Diary of a Life-changing Event

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Part 3

After I had arranged and dealt with the funeral for Joan, Jim's health, almost inevitably, took a turn for the worse. He had prostate cancer which had been in remission for seven years but it suddenly decided to flare up again. His specialist told me that it was out of control and that he gave Jim 12 months at most. His medication was changed and to add to the problems dementia was also setting in. I still managed to keep him at home at this stage, doing his cooking, cleaning etc. I was sorting out, and making sure he took, his medication at the right time, in the right quantity.

One of the side effects of dementia and the medication was his inability to sleep long periods and he was forever up and down all night and even going wandering. Fortunately we lived over half a mile from a main road, very rural and quiet, the biggest danger was a fall for him. I regularly, after the first incident went to check on him on the hour every hour, 24/7!! A new social worker was appointed who frankly, was about as much use as a chocolate teapot. After a month of filling in paperwork I was still dealing with the situation on my own. I had cancelled my own hospital appointments with the cardiologist, discharged myself from Physio at the time and was in a real mess with my own medication. It was the cancer nurse from the hospice who stepped in this time as well as my own GP.

Another social worker arrived, this time there was no messing about. This young guy was absolutely brilliant. Within 24 hours Jim was in respite care, I was in the local community hospital for rest and recuperation, my pets were looked after by a registered kennel maid - that was her title, apparently.

It was at this time my heart condition nose-dived somewhat. I ended up back for yet another emergency angioplasty and an increase in my own meds. I was warned by the cardiologist that looking after Jim was likely to be seriously detrimental to my condition. That was as may be, however when Jim came back after respite care I was soon back in the same routine.

The new social worker was desperately trying to find a residential care home that could deal with Jim's specific medical issues. He knew I was rapidly approaching total exhaustion and possible serious consequences. He arranged for night sitters to stay with Jim for 3 or 4 nights a week, depending on who was available, this allowed me to at least try to sleep. In the end a place was found locally and Jim was moved in. I visited every day without fail and in the meantime looked after his home, his two dogs as well as my own stuff.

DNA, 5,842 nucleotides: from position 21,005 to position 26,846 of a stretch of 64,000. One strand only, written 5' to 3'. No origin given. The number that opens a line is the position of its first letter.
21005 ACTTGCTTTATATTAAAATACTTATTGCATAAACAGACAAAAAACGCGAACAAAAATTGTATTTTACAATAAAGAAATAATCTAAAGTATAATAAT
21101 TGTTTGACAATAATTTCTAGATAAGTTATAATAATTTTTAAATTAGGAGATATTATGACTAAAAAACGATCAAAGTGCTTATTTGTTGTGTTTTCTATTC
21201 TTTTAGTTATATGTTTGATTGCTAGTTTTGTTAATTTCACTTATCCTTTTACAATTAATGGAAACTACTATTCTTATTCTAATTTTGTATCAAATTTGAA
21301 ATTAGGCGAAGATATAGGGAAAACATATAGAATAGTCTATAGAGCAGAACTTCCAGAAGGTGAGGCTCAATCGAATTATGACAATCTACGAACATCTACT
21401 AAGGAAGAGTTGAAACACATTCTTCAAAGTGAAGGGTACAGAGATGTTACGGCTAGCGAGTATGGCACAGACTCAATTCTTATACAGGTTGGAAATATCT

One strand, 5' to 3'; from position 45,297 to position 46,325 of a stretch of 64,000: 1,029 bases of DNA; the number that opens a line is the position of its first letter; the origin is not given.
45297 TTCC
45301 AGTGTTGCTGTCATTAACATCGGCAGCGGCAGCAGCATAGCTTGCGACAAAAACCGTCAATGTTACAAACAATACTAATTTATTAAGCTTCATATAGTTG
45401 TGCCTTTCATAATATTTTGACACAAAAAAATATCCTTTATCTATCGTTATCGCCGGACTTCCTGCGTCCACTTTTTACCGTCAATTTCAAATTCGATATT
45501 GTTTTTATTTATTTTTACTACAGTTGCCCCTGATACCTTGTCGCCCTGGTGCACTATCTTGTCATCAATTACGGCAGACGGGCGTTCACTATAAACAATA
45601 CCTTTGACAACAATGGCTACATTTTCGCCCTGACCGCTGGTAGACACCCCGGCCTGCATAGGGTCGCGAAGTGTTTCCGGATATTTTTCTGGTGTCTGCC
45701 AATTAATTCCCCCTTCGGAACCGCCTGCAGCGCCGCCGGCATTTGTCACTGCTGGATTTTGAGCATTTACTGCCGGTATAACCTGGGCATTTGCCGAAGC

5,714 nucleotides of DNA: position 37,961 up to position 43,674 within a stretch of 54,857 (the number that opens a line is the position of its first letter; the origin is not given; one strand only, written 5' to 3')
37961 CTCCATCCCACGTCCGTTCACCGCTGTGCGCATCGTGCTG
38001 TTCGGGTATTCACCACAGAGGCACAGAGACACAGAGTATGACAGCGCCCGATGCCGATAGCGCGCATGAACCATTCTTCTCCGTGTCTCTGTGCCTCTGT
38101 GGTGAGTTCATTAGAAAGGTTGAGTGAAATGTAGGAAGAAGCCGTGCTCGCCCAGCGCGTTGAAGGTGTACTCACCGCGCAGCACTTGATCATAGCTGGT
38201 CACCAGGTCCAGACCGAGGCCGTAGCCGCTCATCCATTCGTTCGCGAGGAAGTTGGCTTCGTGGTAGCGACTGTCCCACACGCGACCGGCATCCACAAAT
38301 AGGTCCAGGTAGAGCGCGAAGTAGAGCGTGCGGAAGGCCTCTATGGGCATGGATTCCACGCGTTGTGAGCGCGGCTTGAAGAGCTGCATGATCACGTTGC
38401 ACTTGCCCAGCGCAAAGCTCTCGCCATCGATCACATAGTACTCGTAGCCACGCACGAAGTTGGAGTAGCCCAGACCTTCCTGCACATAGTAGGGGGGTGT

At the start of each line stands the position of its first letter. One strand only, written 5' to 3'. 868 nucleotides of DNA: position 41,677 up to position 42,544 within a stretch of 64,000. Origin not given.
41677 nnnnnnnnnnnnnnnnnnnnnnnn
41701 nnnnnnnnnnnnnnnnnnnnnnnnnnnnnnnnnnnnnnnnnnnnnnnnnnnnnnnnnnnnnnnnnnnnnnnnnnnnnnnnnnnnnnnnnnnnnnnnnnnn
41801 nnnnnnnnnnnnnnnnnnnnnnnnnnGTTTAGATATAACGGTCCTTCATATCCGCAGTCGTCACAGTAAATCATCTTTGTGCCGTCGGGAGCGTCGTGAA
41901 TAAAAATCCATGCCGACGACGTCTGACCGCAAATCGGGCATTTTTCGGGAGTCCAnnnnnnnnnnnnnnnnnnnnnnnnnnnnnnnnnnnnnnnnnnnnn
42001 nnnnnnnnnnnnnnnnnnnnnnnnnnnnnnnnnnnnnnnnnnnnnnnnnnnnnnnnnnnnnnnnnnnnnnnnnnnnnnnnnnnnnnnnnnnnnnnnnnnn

Three months into his stay at this home I received a call from a CPN and asked to visit with the cancer nurse. On arrival I was shocked to see Jim bandaged on both arms, and around his chest. I asked what had happened and why hadn't I been informed {I was legal next of kin due to now having power of attorney}. It appears he had a fall. After a lengthy discussion it was agreed that the home would put an extra watch on Jim. I increased my visits and length of stays with him. It was only a few days after this 'fall', I noticed more bruising. I was not happy, I did not think they were consistent with falling, especially the bruising between his arm's and the side of his chest. I reported my suspicions to the CPN and social worker the following day. Less than 2 hours later I got a call from the social worker to say they had moved Jim to hospital and had placed the home on a 'stop list', ie no further admissions from social services. Seems my suspicions were right. Jim had been assaulted by staff.

The police were involved and I was told, bluntly, stay away from the home and it's staff. Hmmm, wonder why?

Jim sadly passed away in hospital two weeks later. That was the end of a two-year period that saw my own health irretrievably suffer and at the same time left me in a situation where I needed to start looking for somewhere else to live as the property was now being fought over by Jim's estranged son.

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